Kassidy Yatso, a Michigan Tech graduate student who also earned her Bachelor of Science in Applied Ecology and Environmental Science at Tech, spent one ATLANTIS semester at the University of Helsinki and the second semester at the Swedish University of Agricultural Sciences. She is back on the Michigan Tech campus now, completing her Master’s degree work.
Yatso learned some surprising things while she was in Scandinavia, which she shared with the Tech community through a blog. (See http://blogs.mtu.edu/student-abroad/tag/atlantis/) For example, “No one in Sweden stands in line,” she discovered. “You push a button, and a paper slip comes out with a queue number. A large number board shows which number they are serving, so you can guesstimate when to return for service.”
She also found that Swedish postage stamps, at 12 Krona—approximately $1.85—are the most expensive stamps in the world. But the Swedish postal service is much more efficient and reliable than the one in Finland, the American student says.
Yatso’s academic experiences don’t reflect Tonisson’s impression that graduate school is more demanding in the US than it is in Scandinavia. In her April 17, 2011, blog, she describes a week that included a thesis defense, three demanding assignments for an intense two-week silviculture course, and an all-day field trip to Snogeholm to study multiple forest management techniques and current landscape architecture trends.
She still found time and energy to hear some live music by a Swedish all-girl band at a club in Malmo. “I was absolutely blown away,” she blogged. “They are now one of my favorite bands.”
No More Funding for ATLANTIS
The ATLANTIS program, a victim of federal budget cuts, won’t be funding any new programs, although Tech has already received the funds to complete its project. But Michigan Tech is going to try to find a way to continue the joint degree program with the Scandinavian universities.
“The European-American perspective provides invaluable benefit—a global perspective—to our students and the students from overseas,” says Chandrashekhar Joshi, professor of plant molecular genetics in SFRES. Joshi, who was graduate program director for SFRES when Michigan Tech applied for funding for the transatlantic Master’s program, heads ATLANTIS at Tech.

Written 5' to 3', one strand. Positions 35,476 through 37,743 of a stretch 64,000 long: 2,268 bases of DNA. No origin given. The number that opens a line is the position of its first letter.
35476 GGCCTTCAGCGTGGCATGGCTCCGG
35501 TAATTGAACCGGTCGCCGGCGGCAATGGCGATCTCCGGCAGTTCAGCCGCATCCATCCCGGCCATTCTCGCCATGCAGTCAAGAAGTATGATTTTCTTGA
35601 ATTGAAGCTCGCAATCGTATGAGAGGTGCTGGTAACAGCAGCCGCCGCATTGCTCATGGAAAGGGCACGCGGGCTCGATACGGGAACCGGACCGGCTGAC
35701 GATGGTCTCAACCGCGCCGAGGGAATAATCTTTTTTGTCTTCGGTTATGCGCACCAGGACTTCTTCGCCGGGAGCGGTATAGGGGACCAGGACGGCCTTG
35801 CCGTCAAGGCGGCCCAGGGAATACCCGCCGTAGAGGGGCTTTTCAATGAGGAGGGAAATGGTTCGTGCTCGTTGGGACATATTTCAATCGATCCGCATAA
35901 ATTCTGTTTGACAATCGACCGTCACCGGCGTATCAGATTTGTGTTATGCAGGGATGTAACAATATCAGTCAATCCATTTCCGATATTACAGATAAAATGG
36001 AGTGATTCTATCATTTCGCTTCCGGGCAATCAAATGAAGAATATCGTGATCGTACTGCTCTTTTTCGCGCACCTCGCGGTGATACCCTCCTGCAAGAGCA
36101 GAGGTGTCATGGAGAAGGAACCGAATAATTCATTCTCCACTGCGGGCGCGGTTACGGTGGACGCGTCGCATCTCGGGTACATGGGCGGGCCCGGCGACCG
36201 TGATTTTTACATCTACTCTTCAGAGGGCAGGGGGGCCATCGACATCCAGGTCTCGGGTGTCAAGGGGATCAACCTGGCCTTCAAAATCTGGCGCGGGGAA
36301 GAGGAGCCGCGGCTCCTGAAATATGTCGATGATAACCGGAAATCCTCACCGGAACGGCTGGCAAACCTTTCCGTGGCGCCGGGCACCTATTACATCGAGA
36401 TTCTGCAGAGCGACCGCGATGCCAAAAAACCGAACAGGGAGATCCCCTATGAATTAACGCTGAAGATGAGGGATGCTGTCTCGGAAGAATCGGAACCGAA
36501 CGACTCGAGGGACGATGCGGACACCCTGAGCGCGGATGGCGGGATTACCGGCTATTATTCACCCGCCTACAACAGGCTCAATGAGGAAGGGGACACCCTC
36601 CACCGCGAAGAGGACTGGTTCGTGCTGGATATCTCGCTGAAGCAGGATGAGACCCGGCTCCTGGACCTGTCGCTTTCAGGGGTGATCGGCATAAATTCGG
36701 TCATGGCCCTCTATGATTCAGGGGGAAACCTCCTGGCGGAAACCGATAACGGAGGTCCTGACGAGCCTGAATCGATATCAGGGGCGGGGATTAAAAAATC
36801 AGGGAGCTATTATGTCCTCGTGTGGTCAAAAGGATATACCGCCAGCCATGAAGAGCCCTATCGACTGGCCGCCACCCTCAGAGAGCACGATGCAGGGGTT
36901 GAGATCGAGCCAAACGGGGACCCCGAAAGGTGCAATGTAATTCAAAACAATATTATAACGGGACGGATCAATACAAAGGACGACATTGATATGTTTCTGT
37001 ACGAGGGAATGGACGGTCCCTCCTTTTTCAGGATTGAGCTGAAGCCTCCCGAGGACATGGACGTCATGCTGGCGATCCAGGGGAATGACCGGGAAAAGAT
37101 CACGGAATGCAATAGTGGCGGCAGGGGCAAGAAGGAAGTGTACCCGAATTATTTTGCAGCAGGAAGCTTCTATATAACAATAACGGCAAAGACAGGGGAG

“On return from abroad, the students’ vision has changed,” he says. “They become more outgoing; they transform into leaders; they seek more interactions with others. They act like global citizens.”
Yatso enthusiastically agrees. “The ATLANTIS program changed my life,” she says. “by giving me an opportunity to learn about science, culture, and myself - while earning two Master of Science degrees. I have learned invaluable life-lessons, skills and vocabulary along the way as well! The people I have met through ATLANTIS will forever be in my life and heart.”
Joshi points out that the dual degrees that the students earn are another benefit “of tremendous value in today’s job market.”
Since ATLANTIS began in 2008 in SFRES, two other international dual-degree programs funded by the same agencies have been established at Michigan Tech. One is in rail transportation. The other is in volcanology.
Michigan Technological University is a public research university, home to more than 7,000 students from 60 countries around the world. Founded in 1885, the University offers more than 120 undergraduate and graduate degree programs in science and technology, engineering, forestry, business and economics, health professions, humanities, mathematics, and social sciences. Our beautiful campus in Michigan’s Upper Peninsula overlooks the Keweenaw Waterway and is just a few miles from Lake Superior.